People’s voices on the International Criminal Court

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Gawie Kanyemba

WINDHOEK – Last weekend African Heads of State convened a special session under the African Union (AU) to discuss the AU’s relations with the International Criminal Court (ICC).

African leaders then resolved not to allow a sitting Head of State to be prosecuted by an international tribunal and hope to halt the trial of Kenya’s President Uhuru Kenyatta, which is about to begin in The Hague, Netherlands. The Hague wants to charge Kenyatta for “crimes against humanity”.

The public do have mixed feelings, with some saying the ICC is biased against Africans and should be done away with, while others argue that the credibility of the ICC, as well as its necessity as an institution, should not be undermined. New Era took to the streets to gauge the public view.

 

Gawie Kanyemba

 

“Geographically, the court’s first cases involved situations on the African continent, but it is simplistic to argue that the ICC is ‘unfairly’ targeting Africa. A quick look at the cases shows that the majority of cases before the ICC are there because the state in question self-referred the situation to the ICC. Furthermore, the prosecutor’s decision to investigate each of these situations has been taken within the constraints laid down by the Rome Statute.”

 

Shaandre Finnies

“I blame African countries in the first place for being part of the ICC. In fact, I believe the ICC was created to prosecute leaders from the third world. Let us face it, currently all the cases are against African countries. The biggest question I have is when will President George W. Bush stand trial in the ICC for his Iraqi war? Until proven otherwise ICC is part of the first world’s neo-colonialism plan.”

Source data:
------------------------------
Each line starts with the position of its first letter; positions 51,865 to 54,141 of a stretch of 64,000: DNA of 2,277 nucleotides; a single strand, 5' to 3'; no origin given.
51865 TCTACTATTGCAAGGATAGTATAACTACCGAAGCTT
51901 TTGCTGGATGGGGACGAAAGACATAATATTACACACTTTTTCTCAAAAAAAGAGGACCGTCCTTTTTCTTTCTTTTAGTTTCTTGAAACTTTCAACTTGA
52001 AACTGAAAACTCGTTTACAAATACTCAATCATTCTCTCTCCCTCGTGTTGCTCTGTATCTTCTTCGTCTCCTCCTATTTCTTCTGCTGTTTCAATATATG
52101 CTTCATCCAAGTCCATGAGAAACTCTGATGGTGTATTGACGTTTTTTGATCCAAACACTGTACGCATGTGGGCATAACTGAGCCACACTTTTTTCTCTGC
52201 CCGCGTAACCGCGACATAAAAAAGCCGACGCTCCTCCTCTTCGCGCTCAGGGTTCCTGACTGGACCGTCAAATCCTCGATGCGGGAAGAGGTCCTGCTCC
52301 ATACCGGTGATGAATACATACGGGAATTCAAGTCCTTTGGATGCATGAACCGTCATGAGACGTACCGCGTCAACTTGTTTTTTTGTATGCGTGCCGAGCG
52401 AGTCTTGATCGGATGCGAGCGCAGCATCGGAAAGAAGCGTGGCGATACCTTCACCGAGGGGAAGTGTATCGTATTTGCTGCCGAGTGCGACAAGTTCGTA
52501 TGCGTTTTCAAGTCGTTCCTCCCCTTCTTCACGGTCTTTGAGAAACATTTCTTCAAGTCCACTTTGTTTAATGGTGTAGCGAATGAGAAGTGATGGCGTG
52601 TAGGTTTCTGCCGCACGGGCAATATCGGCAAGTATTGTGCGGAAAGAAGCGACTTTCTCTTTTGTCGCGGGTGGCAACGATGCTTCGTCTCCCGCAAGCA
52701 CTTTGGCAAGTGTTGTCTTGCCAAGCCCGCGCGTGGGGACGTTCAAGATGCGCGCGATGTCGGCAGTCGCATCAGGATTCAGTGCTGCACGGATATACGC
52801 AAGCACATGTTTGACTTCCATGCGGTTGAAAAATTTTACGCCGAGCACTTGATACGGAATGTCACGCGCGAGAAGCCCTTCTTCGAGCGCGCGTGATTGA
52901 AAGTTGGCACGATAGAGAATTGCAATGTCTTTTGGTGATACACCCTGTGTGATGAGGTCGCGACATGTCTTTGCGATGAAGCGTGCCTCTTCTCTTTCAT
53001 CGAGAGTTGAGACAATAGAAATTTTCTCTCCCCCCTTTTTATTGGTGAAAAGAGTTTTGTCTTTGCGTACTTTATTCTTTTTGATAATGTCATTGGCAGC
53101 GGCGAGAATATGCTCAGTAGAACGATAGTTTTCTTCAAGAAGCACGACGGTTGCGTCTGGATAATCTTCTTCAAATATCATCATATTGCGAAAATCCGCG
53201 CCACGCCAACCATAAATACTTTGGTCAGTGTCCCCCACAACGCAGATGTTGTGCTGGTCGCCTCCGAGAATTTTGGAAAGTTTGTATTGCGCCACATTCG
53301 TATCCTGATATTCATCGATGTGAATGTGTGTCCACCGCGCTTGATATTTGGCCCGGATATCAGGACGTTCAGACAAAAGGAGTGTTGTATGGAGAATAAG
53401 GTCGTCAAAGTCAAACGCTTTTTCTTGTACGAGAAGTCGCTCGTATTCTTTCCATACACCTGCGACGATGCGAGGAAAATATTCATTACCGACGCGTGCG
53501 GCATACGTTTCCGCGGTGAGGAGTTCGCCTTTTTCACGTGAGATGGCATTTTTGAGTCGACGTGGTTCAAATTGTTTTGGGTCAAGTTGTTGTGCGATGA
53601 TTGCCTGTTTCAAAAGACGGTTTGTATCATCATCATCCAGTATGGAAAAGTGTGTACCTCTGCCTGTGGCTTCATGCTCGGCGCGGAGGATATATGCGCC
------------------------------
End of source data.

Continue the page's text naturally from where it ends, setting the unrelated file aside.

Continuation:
Erkkie Haipinge

 

“Morally, African leaders’ complaints about the ICC are plausible. But this does not take away the legitimacy and necessity of the ICC, particularly for ordinary African citizens who are continually victims at the hands of their own leaders. In light of the apparent weakness of the African Court on Human and Peoples’ Rights, Africans need the ICC. Making the ICC fair is a legitimate but separate issue.”

 

 

Asteria Nangula Ndjendja

 

“They are biased. I think the membership of the ICC should be mandatory to membership of the UN! If you look at the number of countries that have ratified the ICC in the world it is 121, including 34 in Africa. The cases being investigated so far – in countries like the Central African Republic, Sudan, Kenya, Libya, Uganda, DR Congo, Ivory Coast and Mali – are all in African countries. What would one say about that? Until the likes of the USA, UK, Russia and China join the ICC and it prosecutes the real war criminals, the ICC will never be regarded as being fair.”

 

Jackson Muma

“The ICC is honestly biased towards our African leaders. If that court was honourable enough, it could have prosecuted some western leaders who perpetrated war against other countries and killed thousands of innocent souls. Africa must stand firm and nullify the recognition of this court. African leaders must learn to solve African issues on their own.”

 

Sharonice Busch

“The ICC with their selective trial and stand approach is undermining the sovereignty of African States – this sets back national reconciliation and nation building let alone the realisation of the African dream. The ICC should be consistent in fulfilling its mandate and not be selective to ensure justice for all. The African leaders’ position is legitimate.”

 

By Tonateni Shidhudhu

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